How do you help someone who is suffering from low self-esteem, anxiety or early signs of depression?
How do you connect with them to help pull them out of that hole they are stuck in?
How do you put yourself in their shoes to feel the pain they are going through?
These are questions I am sure many of you have. Whatever you do doesn’t seem to be enough, help enough and you just seem to be making things worse because you see something that needs to be fixed and they aren’t willing to fix it within themselves.
You live through these thoughts, these moments, wondering if anything you do would help the situation or make a difference with them. All you want to do is make them happier, help them smile and laugh, and show them how wonderful they are. Instead, you get attitude, anger, tears, hurtful words, loneliness, fighting, and push back.
Living with someone who has anxiety & depression is a heart wrenching experience. Watching someone you love live through sadness and self-hate is hard to stand by and witness. You feel helpless when they explode with disturbing thoughts, harmful words, and careless behaviors.
You desperately want to help them see how amazing they are, how beautiful they are, how incredible they although they have never seen those qualities in themselves.
Your heart breaks as you see the sadness lurk in their eyes.
It’s hard to watch someone with low self-esteem, anxiety, depression, and sadness. It’s hard to love them because they want to push you away. They make it nearly impossible and challenging to love them. Our natural reaction is to fix it, argue with them, fight with them, battle to get them to snap out of their mindset so they can be happy with themselves, happy with life.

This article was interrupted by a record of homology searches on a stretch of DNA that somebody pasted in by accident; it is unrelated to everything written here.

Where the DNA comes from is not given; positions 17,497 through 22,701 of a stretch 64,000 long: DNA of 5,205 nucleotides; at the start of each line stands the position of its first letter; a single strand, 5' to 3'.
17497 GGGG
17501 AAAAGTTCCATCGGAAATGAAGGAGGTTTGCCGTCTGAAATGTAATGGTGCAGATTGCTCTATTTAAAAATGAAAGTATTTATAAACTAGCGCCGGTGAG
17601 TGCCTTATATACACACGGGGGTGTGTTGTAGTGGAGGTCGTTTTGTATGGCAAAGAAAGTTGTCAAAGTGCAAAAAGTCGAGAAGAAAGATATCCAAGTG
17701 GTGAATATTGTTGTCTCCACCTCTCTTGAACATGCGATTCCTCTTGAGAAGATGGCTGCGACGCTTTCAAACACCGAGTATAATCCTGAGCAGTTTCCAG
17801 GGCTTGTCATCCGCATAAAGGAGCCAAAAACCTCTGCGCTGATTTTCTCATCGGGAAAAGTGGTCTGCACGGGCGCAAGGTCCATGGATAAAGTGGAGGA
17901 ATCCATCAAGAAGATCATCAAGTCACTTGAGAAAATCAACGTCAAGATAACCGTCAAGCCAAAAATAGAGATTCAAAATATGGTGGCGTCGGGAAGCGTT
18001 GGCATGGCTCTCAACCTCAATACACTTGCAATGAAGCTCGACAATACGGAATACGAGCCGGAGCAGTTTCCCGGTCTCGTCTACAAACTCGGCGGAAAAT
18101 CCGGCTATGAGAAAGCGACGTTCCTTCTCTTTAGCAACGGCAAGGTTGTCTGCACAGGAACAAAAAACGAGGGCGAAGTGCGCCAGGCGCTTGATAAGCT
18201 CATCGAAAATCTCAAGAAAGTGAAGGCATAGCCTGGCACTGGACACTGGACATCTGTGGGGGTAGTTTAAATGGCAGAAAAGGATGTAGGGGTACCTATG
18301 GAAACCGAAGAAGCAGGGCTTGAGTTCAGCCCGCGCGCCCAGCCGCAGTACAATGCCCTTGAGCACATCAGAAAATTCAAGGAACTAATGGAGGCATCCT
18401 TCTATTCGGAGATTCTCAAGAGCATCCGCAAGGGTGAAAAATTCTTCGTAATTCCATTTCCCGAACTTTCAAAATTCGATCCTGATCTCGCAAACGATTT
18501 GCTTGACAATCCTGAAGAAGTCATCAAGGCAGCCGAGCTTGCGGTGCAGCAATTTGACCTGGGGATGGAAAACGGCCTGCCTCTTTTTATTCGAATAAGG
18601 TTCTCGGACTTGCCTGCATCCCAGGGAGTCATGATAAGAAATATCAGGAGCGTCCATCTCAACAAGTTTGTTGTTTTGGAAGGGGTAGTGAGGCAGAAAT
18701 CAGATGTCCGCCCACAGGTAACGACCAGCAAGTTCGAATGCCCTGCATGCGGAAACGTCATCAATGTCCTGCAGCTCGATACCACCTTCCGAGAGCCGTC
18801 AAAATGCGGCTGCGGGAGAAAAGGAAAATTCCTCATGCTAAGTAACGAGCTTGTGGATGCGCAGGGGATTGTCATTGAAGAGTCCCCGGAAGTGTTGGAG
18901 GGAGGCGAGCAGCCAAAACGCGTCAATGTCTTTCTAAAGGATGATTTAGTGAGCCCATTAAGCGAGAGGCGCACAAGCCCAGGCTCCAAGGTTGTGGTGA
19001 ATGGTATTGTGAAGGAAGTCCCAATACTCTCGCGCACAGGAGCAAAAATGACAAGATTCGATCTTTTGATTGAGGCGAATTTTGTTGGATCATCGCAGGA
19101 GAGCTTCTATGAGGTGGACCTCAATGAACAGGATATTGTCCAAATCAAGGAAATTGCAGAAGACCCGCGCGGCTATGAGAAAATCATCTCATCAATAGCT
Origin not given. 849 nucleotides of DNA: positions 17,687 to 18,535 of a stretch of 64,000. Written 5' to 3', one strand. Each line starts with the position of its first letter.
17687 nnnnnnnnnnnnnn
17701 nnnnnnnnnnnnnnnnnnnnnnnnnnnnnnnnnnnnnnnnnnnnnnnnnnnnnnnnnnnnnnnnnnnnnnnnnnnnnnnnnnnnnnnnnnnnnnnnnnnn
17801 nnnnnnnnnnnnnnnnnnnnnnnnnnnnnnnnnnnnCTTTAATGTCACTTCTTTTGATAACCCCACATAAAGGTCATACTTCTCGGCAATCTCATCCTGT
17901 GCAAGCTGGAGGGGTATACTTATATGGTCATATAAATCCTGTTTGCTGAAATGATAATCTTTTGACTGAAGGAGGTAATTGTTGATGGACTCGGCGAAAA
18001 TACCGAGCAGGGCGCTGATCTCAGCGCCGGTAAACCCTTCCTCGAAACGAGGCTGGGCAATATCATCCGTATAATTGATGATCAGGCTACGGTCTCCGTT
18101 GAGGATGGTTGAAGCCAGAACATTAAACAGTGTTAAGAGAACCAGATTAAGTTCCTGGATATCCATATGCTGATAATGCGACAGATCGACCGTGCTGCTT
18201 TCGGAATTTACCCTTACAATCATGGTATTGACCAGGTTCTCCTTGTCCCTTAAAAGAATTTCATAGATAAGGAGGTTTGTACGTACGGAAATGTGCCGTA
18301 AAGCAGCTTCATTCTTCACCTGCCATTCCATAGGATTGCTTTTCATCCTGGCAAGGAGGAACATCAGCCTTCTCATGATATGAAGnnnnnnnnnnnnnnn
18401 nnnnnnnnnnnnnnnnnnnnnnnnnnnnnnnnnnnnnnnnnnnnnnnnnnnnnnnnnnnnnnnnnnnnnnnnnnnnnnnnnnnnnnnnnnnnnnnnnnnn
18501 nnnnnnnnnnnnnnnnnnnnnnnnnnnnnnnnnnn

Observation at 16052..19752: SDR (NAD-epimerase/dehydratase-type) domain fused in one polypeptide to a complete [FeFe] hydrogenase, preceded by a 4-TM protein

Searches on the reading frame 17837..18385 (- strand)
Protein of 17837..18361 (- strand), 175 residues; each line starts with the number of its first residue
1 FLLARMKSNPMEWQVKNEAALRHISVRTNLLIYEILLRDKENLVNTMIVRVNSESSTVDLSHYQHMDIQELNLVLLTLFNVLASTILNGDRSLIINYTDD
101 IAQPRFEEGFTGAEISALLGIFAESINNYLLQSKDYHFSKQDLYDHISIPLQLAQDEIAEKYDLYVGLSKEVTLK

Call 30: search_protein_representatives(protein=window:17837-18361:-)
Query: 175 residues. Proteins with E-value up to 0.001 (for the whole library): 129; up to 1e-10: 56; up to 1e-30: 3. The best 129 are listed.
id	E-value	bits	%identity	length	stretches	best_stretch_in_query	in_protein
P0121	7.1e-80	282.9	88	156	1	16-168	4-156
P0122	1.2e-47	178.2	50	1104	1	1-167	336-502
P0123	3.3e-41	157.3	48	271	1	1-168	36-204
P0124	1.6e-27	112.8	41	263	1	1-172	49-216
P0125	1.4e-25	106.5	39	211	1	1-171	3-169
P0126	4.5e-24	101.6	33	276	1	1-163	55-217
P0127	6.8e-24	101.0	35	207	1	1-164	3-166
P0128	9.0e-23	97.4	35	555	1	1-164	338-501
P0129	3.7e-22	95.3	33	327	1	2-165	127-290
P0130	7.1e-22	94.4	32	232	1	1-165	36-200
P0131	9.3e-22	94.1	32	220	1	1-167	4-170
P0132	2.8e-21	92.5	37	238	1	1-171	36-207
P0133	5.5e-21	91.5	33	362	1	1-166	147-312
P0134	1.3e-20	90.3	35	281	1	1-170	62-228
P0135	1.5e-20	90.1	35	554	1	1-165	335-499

You want them to see what you see, feel what you feel, love themselves like you love them.
You want to love them enough for both of you.
Unfortunately, they have to love themselves before they will let us love them.
What I learned about helping someone who suffers from low self-esteem, anxiety, or depression is that “fixing” is NOT how you go about it. I learned that finding solutions for them isn’t the answer either.
What I learned was that compassion, understanding, honesty, trust, and love was what mattered.
Helping someone doesn’t mean “fixing” their problem because it’s how you would do it. Helping someone means listening to them, empathizing with them, understanding where they are coming from because it was their experiences that got them there. Learning to love them unconditionally and understanding how they got to that place in life helps you get clearer on what they are going through.
Here are some actions you can take to help someone that struggles with low self-esteem, anxiety, or early signs of depression.
First, listening is one of the greatest gifts you can give someone. Listening is such a critical skill when it comes to wanting to help someone. Not solving their problems but listening. So many times, we are distracted by our cell phones, the TV, work, or our own thoughts and we don’t give our full attention to the person who is speaking. Being able to shut down the outside noise and fully tune into the speaker has such a lasting impact on that individual and shows you care, you value them, what they say is important, and allows you to understand their situation better. By asking clarifying questions while listening, you can gain a full perspective of what they are speaking about.
Listening comes from a place of non-judgement.